Owyhee monument proposal discussed
The proposal to make the Owyhee Canyonlands a national monument was the main topic of discussion at a town hall meeting with Oregon Senator Jeff Merkley that was held Friday, May 20, at the Harney County Senior and Community Services Center.
Several students from Jake Thompson’s U.S. History class at Burns High School (BHS) were in attendance, and Gaby Gibbon, a junior at BHS, was afforded the opportunity to ask Merkley the first question of the evening.
Seizing the opportunity, Gibbon asked Merkley, “What is your position on turning the Owyhee Canyonlands into a national monument?”
Merkley said there were many people advocating for a wilderness designation, and he and Senator Ron Wyden were asked if they would sponsor a wilderness bill, as that has to be done by Congress. Merkley said, based on the feedback he got from the community, he said no to sponsoring a wilderness proposal.
Merkley then touched on the history of the Steens Mountain Cooperative Management and Protection Act of 2000 and how it came about. He said he spoke with Secretary of the Interior Sally Jewell, and his statement to her was that if they were considering a process related to Owyhee Canyon, they needed to have a full dialogue with the community and understand all the concerns that the community has.
Merkley said a national monument is a very flexible instrument, able to accommodate all kinds of issues regarding public access, grazing, fire, juniper, firewood, community gathering places, and so forth, but that doesn’t mean all those things will be taken into account.
“My understanding right now, is that the Interior does not have a process, is not planning to put forward a monument plan for the Owyhee, based on the feedback they have received so far,” Merkley said. “You never know what’s happening inside every cubicle, but that’s my understanding, so I think the community has been heard in that regard.”
A short time later, Merkley was asked if the president chooses to use the powers that he has granted to him through the Antiquities Act and asks your opinion, will you tell him what the will of the people is, and yes or no, do you support the designation of the Owyhee Canyonlands as a national monument?
Merkley replied that if the president came to him and asked the question, he would say to him, “You shouldn’t do it unless you’ve had the conversation with the community, and they have said basically, they will not do a monument unless they’ve had a conversation with the community, and you shouldn’t even consider it unless you’re going to accommodate a whole long list of concerns that the community has. If you can design it in that fashion, then there’s a conversation to be had with the community.”
Merkley added that he would make sure all the issues raised by concerned citizens are well known.
Two questions later, Merkley was asked if he was for or against the designation of a national monument, and if he was for it, what has he done to promote it, and if he was against it, what has he done to stop it?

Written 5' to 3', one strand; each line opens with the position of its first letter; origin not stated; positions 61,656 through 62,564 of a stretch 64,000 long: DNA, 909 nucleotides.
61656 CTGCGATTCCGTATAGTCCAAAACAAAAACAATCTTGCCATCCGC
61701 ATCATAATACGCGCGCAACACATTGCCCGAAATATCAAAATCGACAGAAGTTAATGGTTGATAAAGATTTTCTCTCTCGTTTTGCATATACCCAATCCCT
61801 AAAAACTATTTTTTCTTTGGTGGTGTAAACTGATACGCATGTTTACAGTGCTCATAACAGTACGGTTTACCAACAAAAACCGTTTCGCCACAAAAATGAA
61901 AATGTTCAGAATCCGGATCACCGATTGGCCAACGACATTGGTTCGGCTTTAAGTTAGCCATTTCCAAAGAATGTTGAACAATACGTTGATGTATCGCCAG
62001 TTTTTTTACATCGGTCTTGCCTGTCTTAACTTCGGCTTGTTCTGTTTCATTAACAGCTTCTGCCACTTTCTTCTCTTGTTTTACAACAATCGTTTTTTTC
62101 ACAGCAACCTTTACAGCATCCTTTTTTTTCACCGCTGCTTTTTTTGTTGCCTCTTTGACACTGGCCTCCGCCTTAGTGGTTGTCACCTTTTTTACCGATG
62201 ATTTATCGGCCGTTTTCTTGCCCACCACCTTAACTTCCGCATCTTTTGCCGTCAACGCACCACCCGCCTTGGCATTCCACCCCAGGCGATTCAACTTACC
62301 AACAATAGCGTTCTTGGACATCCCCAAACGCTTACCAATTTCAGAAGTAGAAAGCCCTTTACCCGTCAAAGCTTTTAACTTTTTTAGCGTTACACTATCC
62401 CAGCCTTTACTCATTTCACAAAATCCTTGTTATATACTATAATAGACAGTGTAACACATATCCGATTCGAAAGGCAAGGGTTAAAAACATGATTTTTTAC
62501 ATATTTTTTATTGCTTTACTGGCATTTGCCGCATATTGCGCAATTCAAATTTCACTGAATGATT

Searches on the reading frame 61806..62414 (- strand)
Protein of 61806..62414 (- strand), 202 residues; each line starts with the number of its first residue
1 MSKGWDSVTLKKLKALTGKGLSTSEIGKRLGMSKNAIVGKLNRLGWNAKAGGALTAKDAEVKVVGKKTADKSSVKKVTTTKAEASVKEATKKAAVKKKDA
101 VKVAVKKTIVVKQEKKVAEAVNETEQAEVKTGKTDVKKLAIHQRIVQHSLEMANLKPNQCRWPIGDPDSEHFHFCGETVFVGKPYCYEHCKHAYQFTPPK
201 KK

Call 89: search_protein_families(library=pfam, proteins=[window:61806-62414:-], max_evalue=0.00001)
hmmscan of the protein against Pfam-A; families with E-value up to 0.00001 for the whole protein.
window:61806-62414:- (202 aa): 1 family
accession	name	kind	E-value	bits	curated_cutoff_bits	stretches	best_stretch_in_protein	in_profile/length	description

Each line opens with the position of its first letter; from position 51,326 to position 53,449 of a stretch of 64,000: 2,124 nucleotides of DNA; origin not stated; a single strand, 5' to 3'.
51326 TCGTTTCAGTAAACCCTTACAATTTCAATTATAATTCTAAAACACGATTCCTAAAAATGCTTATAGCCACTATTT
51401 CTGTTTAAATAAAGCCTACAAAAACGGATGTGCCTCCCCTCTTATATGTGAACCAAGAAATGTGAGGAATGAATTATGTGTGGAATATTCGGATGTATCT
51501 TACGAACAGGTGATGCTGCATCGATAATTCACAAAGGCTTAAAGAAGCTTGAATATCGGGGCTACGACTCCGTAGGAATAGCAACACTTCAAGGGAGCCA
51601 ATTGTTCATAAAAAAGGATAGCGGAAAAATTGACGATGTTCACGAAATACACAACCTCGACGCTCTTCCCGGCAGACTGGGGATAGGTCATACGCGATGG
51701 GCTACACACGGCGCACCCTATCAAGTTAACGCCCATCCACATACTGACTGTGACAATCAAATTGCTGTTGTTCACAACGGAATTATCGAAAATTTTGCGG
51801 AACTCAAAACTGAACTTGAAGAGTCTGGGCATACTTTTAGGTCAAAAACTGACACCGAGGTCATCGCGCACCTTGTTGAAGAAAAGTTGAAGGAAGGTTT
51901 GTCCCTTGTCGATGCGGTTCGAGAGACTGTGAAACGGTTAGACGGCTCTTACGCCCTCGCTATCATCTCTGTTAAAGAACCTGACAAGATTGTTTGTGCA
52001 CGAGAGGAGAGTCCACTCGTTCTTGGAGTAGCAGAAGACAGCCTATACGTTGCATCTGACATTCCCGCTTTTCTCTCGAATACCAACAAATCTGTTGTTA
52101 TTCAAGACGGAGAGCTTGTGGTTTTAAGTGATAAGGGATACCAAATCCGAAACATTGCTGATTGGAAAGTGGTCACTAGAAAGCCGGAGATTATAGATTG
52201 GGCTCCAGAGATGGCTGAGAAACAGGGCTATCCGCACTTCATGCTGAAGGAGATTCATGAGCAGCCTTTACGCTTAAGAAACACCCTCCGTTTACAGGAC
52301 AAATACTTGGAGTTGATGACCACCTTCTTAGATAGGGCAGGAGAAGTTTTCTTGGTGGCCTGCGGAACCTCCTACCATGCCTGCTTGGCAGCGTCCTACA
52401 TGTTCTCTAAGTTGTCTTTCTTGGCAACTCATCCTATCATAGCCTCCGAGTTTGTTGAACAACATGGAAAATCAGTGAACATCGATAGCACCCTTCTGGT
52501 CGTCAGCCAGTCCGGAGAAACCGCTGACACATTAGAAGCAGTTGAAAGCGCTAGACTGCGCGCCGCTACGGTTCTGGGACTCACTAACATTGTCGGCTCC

Merkley said he thinks the executive branch, which has full power to pursue it, shouldn’t do so without full consultation and accommodation of the concerns that the community has raised.
“If they came and said, ‘Here’s our plan,’ then I could tell you if I was for it or against it because it could look dramatically different from one end of the spectrum to the other end of the spectrum. But I am emphatically against a monument that is not done to accommodate the concerns of the community. I’ll put it that way,” Merkley said.
Merkley also said it is his impression that the executive branch is not pursuing the designation.
Merkley was asked about the “broad paintbrush the government paints with” when making new laws and regulations, and how they affect individuals in different manners, such as the flood plain issue. Merkley spoke about the Biggert-Waters Flood Insurance Reform Act, which would have increased flood insurance rates for millions of people across the country, and the effort to repeal the Act. He said the effort to repeal it began with community members pointing out a problem, and that’s why town hall meetings are important. He added that more decisions need to be done at the local and state level.
Merkley also answered questions about the clean-up effort at the Hanford Site and the lack of success there; the need for more funding for education; increases in Social Security payments and veterans benefits; and campaign contributions.
Before taking questions, Merkley praised the county for having the highest turnout of voters, 72 percent, in the primary election. He then talked about the government doing away with the No Child Left Behind Act and replacing it with Every Child Succeeds, giving states more say in educating children.
Merkley said they are also working on getting more funding for water system infrastructure across the country, a different funding system for fighting wildfires, and the task of keeping the sage grouse off the endangered species list.
Merkley also presented Angie Lamborn, the senior center executive director, with a flag that had flown over the U.S. Capitol, and recognized several of the center’s volunteer leaders.